Preparing the Kiln for Firing

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Before you use your kiln, you’ll need to take steps to make sure it’s ready for firing glass.

Using Bullseye Shelf Primer to kiln wash the kiln shelf prior to firing. The pink color, which makes it easier to know where it's been used, burns off during the initial firing.

Before you fuse glass in a kiln, you have to take steps to make certain that the glass doesn’t stick to the kiln shelf.

There are two main ways to accomplish this.  One is to use a product called “kiln wash” (sometimes also called “shelf primer”) to coat the shelf before firing.  The other is to use a special kind of paper (call “thinfire shelf paper”) as a barrier between the glass and the shelf.

Let’s discuss kiln wash first.  It comes in a powder form that is mixed with water and then applied to the shelf using a brush or a sprayer. 

Most kiln washes are mixed with four or five parts water to one part of the powder.  Just mix in a small container, then apply.  You can use a foam paint brush or a special kind of brush called a haike brush to do the job.  

Make sure you shake the kiln wash mixture before using, as it settles very quickly. You should also stir the mixture several times while applying to keep all of the particles from settling to the bottom.

Continue applying kiln wash until you have applied five coats, each in a different direction.

To brush on the kiln wash, first dip the brush into the mixture until it is fully saturated. Glide it over the item you want to coat, usually a kiln shelf or the floor of the kiln. Glide in one direction, allowing only the tip of the brush to touch the surface. Don’t drag the brush or draw it back and forth as though you were painting. Apply a thin coat, rather than a thick one.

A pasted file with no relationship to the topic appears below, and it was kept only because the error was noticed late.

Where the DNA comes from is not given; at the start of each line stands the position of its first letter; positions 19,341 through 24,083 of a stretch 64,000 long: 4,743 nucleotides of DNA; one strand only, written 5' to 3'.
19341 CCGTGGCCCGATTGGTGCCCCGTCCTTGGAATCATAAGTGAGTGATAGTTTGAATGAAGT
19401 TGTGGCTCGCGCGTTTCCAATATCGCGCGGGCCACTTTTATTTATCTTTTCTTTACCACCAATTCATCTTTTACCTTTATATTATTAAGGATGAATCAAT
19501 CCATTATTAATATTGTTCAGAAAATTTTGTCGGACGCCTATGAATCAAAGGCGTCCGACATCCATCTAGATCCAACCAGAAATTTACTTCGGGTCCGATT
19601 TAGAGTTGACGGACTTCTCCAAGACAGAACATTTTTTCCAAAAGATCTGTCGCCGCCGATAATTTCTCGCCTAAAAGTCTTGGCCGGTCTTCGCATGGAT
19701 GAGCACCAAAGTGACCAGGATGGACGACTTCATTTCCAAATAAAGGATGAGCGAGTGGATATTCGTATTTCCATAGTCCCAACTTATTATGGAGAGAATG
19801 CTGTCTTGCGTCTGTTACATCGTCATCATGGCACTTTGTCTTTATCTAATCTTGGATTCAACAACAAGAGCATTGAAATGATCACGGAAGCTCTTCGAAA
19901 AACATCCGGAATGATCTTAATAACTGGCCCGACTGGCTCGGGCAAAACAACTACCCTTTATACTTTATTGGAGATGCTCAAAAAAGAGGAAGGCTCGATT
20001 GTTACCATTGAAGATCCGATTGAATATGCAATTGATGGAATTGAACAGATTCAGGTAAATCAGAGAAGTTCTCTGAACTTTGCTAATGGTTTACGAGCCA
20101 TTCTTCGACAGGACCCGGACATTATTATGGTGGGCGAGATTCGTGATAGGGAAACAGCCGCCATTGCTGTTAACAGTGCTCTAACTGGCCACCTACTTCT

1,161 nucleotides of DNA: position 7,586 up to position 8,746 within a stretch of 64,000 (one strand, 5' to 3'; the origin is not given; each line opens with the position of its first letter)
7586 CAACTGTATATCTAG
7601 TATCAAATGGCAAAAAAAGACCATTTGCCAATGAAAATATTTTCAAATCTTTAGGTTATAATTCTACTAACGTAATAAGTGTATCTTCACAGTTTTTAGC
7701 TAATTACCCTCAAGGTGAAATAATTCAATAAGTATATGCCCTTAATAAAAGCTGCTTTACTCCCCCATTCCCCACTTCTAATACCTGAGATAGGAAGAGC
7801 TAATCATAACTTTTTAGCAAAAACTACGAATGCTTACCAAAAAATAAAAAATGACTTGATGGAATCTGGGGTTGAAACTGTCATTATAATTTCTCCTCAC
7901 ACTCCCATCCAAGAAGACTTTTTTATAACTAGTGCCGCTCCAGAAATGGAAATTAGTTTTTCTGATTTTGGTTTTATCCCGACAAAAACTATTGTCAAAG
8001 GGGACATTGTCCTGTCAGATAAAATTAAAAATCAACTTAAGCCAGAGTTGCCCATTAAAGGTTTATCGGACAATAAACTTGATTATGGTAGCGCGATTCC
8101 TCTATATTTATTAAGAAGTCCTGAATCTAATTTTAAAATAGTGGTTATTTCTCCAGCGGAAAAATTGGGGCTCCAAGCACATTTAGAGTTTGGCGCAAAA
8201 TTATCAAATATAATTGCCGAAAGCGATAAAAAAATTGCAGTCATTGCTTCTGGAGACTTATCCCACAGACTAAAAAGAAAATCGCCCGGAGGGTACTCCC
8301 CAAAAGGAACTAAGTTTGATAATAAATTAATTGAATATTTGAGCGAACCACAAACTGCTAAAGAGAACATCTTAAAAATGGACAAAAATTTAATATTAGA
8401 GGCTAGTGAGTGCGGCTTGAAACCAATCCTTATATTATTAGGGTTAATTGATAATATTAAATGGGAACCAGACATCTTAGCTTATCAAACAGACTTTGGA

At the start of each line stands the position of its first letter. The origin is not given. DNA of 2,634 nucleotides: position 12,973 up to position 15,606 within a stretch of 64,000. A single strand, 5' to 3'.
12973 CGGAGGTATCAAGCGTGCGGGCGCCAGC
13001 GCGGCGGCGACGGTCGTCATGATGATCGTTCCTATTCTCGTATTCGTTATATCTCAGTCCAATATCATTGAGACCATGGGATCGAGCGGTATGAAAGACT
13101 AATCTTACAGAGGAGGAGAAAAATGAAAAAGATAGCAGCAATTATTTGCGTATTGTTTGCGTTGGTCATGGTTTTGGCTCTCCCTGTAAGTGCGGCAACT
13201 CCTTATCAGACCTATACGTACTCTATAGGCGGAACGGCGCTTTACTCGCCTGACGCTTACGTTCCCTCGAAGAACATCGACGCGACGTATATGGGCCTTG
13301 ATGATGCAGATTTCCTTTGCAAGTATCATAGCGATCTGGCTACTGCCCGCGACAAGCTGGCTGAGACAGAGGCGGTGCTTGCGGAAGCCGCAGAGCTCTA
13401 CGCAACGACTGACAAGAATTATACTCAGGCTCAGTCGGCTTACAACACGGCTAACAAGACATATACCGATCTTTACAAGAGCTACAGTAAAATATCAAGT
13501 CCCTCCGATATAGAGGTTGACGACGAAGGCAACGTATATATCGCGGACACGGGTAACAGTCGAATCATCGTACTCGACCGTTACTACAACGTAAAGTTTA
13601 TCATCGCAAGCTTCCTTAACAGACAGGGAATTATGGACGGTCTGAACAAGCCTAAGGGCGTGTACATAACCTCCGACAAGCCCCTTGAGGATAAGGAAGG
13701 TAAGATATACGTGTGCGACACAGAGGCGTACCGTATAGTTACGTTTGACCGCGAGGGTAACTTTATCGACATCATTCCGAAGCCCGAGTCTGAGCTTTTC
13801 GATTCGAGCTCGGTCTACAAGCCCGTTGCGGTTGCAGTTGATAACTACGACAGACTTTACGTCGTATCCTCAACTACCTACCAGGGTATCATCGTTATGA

You should apply around five coats, each in a different compass direction (side to side, top to bottom, then in each of the two diagonal directions, then finally side to side again).  It’s not necessary to dry the kiln wash between coats, but it should be dry before using in the kiln. This can be done by air drying, by placing on a hot kiln or in the sun, or by heating a kiln to around 300F for five minutes.

Once the kiln wash is dry, inspect the shelf to make sure it is covered with a smooth, even coating. If you want to minimize brush strokes, you can smooth the kiln wash slightly with a soft lint-free cloth or even with your hand. 

Bullseye thinfire shelf paper is as thin as a sheet of paper and can be easily cut to size as needed.

To use thinfire shelf paper simply cut it to shape and place it on the kiln shelf, between the glass and the shelf. In addition to ease of use, thinfire’s main advantage is that it leaves a smoother finish than kiln wash.

However, it does have some disadvantages. It has a distinctive smell, a bit like something burning, when heated to around 700 to 900F in the kiln.  It can curl up and leave a haze on the top surface of the glass.  It can cause surface pitting when it comes in contact with iridized glass.

After firing thinfire turns to powder, which means it’s generally good for only one firing.  A vacuum with a HEPA filter is recommended for cleaning up after the firing.

Finally, thinfire is much more expensive than kiln wash, which not only costs less initially but can in most cases be used for multiple firings.

Once your shelf is prepared, either with kiln wash or thinfire shelf paper, you’re almost ready to fire.  If it’s not there already, place the shelf in the kiln, using kiln posts to raise it at least half an inch off the floor of the kiln. Kiln posts, which are short “legs” that are usually made of the same kind of ceramic material as the shelf, do not need to be kiln washed.

Once the kiln shelf is supported in place, you are ready to begin your warm glass projects.